Offers in outward form are often made, but the real understanding of the offeror and of the offeree is that no contract is to be entered into by such transaction. It is intended, as between certain or all of the parties thereto, to be a mere form, and never to take effect under any circumstances. Such a simulated contract has no legal effect. It creates no rights and imposes no duties.1 If A, B and C enter into a contract by which A and B are to retire from the business in which all were engaged, and as between A and C it was agreed that such contract should have no effect, but it was entered into solely for the purpose of inducing B to believe that A was also retiring from such business, such simulated contract is inoperative as between A and C.2 A written contract of sale, which was not intended by the parties as an actual obligation, but which was entered into in order that the vendor might mislead the monopoly from whom he had purchased goods as to the price at which he was selling such goods, has no legal effect.3 A contract for the sale of realty may be shown not to have been intended by the parties as an actual obligation, but to have been entered into "for selling purposes only.,,4 A written contract of sale may be shown to be really intended as a gift; and the consideration may be shown to have been inserted to avoid bad feeling on the part of the grantor's children other than the grantee.5 A mortgage given for the same purpose, is not operative.6 It may be shown that a written contract which fixes compensation for collecting a claim was never intended to take effect, but that it was signed to avoid the debtor's disinclination to pay the debt so that any of the proceeds should go "to enrich the creditor.7 Where A had signed a contract agreeing to take a certain amount of street-car advertising from B at certain rates, and had delivered it to B's agent, A could show in an action on the contract that the real contract was an oral agreement for a less amount at a lower rate, and that A signed the written contract merely to enable B to show A's order to other prospective customers, and yet conceal the fact that B had been given an especially low rate.8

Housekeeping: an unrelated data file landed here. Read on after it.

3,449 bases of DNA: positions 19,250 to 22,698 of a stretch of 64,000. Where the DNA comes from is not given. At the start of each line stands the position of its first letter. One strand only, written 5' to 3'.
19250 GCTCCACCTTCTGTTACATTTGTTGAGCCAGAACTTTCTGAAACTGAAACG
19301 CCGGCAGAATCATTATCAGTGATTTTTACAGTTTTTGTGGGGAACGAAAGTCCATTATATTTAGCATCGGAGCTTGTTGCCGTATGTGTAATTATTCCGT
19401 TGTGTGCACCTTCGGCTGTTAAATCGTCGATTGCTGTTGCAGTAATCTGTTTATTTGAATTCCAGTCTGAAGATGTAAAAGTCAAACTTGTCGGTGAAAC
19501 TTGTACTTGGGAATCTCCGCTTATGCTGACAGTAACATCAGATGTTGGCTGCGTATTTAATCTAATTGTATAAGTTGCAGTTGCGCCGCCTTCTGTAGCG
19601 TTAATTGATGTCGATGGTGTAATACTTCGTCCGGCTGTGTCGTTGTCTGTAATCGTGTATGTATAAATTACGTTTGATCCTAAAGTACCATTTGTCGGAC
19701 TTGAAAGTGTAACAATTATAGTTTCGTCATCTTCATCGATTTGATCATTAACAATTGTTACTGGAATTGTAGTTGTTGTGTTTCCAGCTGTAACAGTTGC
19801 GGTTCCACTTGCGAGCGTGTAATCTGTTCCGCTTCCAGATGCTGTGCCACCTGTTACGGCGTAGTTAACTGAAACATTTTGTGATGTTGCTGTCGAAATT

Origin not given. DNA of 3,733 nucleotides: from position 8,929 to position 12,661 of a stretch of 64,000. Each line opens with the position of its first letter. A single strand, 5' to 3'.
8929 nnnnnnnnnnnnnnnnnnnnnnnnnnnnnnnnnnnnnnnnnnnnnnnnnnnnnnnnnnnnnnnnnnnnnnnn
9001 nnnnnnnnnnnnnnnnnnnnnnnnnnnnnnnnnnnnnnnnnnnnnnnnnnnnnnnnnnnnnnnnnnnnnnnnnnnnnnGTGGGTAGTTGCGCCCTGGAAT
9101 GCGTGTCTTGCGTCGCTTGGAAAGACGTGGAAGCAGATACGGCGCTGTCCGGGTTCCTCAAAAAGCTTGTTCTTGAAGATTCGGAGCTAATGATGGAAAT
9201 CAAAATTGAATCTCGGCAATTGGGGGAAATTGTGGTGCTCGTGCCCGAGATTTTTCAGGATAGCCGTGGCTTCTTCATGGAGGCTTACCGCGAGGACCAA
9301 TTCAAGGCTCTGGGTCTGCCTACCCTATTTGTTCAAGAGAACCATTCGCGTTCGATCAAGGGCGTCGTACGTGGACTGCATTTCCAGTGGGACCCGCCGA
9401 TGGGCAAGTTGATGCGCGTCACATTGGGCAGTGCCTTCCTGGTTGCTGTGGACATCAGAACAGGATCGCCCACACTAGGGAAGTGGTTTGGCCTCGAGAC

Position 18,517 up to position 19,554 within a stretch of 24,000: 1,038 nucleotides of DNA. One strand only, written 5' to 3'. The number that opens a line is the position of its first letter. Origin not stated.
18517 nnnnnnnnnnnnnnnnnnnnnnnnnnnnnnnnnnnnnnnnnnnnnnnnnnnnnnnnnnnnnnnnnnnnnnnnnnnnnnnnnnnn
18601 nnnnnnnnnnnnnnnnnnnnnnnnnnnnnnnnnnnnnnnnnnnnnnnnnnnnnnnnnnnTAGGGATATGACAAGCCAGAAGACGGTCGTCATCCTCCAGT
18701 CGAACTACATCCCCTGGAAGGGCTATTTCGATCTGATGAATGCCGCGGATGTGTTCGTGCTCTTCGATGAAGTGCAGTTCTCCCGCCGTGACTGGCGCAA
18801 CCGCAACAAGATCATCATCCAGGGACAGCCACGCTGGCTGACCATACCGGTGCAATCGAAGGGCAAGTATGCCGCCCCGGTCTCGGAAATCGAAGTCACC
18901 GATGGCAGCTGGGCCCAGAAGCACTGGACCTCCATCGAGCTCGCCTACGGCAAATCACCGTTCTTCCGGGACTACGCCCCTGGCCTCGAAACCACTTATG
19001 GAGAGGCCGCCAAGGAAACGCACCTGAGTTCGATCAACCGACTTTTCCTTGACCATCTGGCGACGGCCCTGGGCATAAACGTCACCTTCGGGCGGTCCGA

9 Bruce v. Bishop, 43 Vt. 161.

1 Higgins v. Lessig, 49 111. App. 459; Stamper v. Temple, 25 Tenn. (6 Hump.) 113.

2 Stamper v. Temple, 25 Tenn. (6 Hump.) 113. [The person who made the arrest was an officer who was legally bound to make such arrest. and accordingly such arrest was not a consideration for such offer. See Sec. 5S5 and 586].

3 Higgins v. Lessig, 48 III. App. 459.

1 United States. Olmstead v. Michels, 36 Fed. 455 [sub nomine, Olmstead v. Michaels, ILRA. 840].